Employee motivation is the holy grail for learning and development professionals. It’s a field populated by a complex blend of psychology, behavioral economics, and occasionally, pure guesswork. But despite all the training out there, most managers still struggle to motivate employees. They try different incentive plans and methods but still find themselves asking what more they can do to stimulate their people.
That’s a problem. Asking oneself what can be done to motivate others is pointless, however, because no matter how hard one tries, he or she cannot motivate anyone.
People are pre-motivated by their own unique self-interest. Unless one’s actions directly address an employee’s unique triggers, any motivational initiatives are likely to fail. So, instead of implementing across-the-board strategies in the name of best practice, take a step back, find out what employees expect from their jobs, and try to address their needs.
Of course, when one manages a team, keeping track of so many individual needs is a large task. Where should one start? I have used a two-step approach:
1. Find out what they want.
2. Address their needs in the normal course of daily work.
Every employee has three buckets of expectations in the workplace (RED):
• What is my role?
• What is my work environment like?
• How will I develop my skills and career?
While each employee’s needs are different, all have needs in these three buckets. To some, one bucket may be more important than others, but all have questions in each bucket.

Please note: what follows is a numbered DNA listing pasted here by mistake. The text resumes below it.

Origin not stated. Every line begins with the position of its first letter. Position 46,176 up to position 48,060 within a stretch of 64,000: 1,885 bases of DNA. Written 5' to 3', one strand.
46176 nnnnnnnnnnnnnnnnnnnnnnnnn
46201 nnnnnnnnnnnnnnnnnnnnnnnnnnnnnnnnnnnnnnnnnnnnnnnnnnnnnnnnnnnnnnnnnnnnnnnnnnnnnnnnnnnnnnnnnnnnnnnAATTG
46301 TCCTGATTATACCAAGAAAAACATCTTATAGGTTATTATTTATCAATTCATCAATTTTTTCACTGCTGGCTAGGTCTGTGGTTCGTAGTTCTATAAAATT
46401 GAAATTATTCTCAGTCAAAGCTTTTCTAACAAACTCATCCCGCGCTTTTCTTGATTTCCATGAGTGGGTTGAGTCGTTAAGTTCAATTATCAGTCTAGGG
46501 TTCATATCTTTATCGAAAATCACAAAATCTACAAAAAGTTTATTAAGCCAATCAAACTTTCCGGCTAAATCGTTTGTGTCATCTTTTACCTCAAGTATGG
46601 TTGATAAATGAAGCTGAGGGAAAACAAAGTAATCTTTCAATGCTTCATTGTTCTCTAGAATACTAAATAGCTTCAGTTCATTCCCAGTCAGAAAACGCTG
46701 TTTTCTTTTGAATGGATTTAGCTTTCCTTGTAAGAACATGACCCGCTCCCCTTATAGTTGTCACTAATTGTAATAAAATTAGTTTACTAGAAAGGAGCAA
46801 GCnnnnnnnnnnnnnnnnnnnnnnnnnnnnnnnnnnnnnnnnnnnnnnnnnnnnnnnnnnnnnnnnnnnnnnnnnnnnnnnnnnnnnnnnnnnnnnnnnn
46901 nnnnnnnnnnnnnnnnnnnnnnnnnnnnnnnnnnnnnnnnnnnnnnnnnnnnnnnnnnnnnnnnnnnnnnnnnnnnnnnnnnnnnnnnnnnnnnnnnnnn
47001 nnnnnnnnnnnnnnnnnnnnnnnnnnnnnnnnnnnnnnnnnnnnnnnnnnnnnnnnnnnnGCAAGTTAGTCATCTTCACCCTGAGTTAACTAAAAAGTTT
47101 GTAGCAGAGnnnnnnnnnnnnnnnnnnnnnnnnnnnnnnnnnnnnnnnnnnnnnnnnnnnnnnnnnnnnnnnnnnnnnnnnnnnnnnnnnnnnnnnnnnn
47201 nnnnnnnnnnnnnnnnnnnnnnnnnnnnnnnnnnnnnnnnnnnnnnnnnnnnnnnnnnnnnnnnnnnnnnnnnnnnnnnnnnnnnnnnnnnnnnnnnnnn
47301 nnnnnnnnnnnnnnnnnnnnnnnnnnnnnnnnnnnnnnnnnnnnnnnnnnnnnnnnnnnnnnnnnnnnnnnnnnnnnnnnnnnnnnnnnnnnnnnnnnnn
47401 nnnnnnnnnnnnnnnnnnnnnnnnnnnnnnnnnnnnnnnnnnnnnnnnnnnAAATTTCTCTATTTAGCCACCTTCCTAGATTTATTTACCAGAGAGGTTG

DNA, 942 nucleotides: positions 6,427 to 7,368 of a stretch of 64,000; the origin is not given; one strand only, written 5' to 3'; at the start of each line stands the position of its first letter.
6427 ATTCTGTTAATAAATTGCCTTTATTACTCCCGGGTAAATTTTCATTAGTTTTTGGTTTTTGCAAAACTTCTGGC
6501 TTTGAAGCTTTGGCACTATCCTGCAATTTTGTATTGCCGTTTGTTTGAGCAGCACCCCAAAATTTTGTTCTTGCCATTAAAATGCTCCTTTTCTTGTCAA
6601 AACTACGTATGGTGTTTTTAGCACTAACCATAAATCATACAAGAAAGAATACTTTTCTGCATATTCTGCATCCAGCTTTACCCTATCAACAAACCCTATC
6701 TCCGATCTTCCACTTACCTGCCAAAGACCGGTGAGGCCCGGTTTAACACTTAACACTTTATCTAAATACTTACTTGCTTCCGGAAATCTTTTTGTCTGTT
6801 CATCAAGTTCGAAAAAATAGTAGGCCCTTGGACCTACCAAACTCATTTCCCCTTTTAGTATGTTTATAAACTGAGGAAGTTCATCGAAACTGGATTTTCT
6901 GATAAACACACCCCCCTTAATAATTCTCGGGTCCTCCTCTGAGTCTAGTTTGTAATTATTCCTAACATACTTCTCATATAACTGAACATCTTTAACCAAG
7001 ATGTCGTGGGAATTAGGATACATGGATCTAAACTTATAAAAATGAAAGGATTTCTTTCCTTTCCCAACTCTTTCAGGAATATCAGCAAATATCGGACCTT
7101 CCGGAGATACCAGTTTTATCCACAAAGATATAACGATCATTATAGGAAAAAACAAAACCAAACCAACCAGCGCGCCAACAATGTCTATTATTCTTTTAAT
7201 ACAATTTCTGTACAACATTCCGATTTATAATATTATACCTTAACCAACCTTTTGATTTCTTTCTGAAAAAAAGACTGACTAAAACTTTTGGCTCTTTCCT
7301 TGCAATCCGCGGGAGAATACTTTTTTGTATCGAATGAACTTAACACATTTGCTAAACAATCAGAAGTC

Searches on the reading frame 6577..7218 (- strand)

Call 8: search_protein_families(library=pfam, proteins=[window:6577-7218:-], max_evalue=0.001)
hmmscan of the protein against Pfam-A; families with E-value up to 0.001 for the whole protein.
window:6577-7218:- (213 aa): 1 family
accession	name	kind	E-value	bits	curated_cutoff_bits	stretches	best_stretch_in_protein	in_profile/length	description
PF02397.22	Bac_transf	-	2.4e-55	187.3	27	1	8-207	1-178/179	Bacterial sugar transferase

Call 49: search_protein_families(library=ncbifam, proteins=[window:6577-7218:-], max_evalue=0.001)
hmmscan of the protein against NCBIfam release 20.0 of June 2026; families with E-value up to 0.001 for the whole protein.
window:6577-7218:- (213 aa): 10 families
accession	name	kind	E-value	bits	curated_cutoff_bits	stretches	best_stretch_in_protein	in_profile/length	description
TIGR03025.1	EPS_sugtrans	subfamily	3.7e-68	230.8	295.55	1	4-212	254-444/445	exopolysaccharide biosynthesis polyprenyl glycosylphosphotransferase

Role: Employees want to understand the nature of their work. The role must provide adequate challenge, fit meaningfully within the overall big picture, provide adequate freedom to do the job well and align with personal purpose and values. Meaningful work they can relate to on an emotional level is important to most high performers and to Generation Y in particular.
Environment: This bucket is about how it feels to be part of a team and whether the work environment is in accordance with employees’ personal values. If meritocracy is important to an employee, he or she will not thrive in an environment that believes in giving equal bonuses to all. If autonomy is important to another, that individual will not excel in a regimented environment.
Development: Growing skills and career development are important to most employees. While choosing between jobs, candidates often opt for the one that offers better learning and development prospects. Learning leaders who have a reputation for investing time to develop their people tend to have an easier time attracting the best talent.
Learning leaders can use RED as a framework for conversations with employees. The goal is to learn as much as possible about each employee’s preferences in each bucket, and the only way to do that is to ask questions. Start using every opportunity to ask questions about role, environment and development.
Once one understands the employees’ needs, one can begin to address them in the course of daily work. The key is to label and link. When assigning work, discuss why it might be a good fit for the particular employee. Whether it will help an individual succeed at his or her goals — role; stretch him or her and provide new experiences — development; or give that individual a chance to collaborate — environment. Tell the employee these things. Don’t expect him or her to put two and two together — label it, link it and spell out why certain opportunities are developmentally beneficial or will facilitate career advancement. Don’t leave it to chance when another minute of conversation can make sure everyone is on the same page.
The bottom line is: If one is trying to motivate employees without knowing what they want, he or she is operating in a vacuum. So stop trying and start asking.
Rajeev Peshawaria is CEO of the ICLIF Leadership and Governance Centre and author of Too Many Bosses, Too Few Leaders: The Three Essential Principles You Need to Be an Extraordinary Leader. He can be reached at editor@CLOmedia.com.
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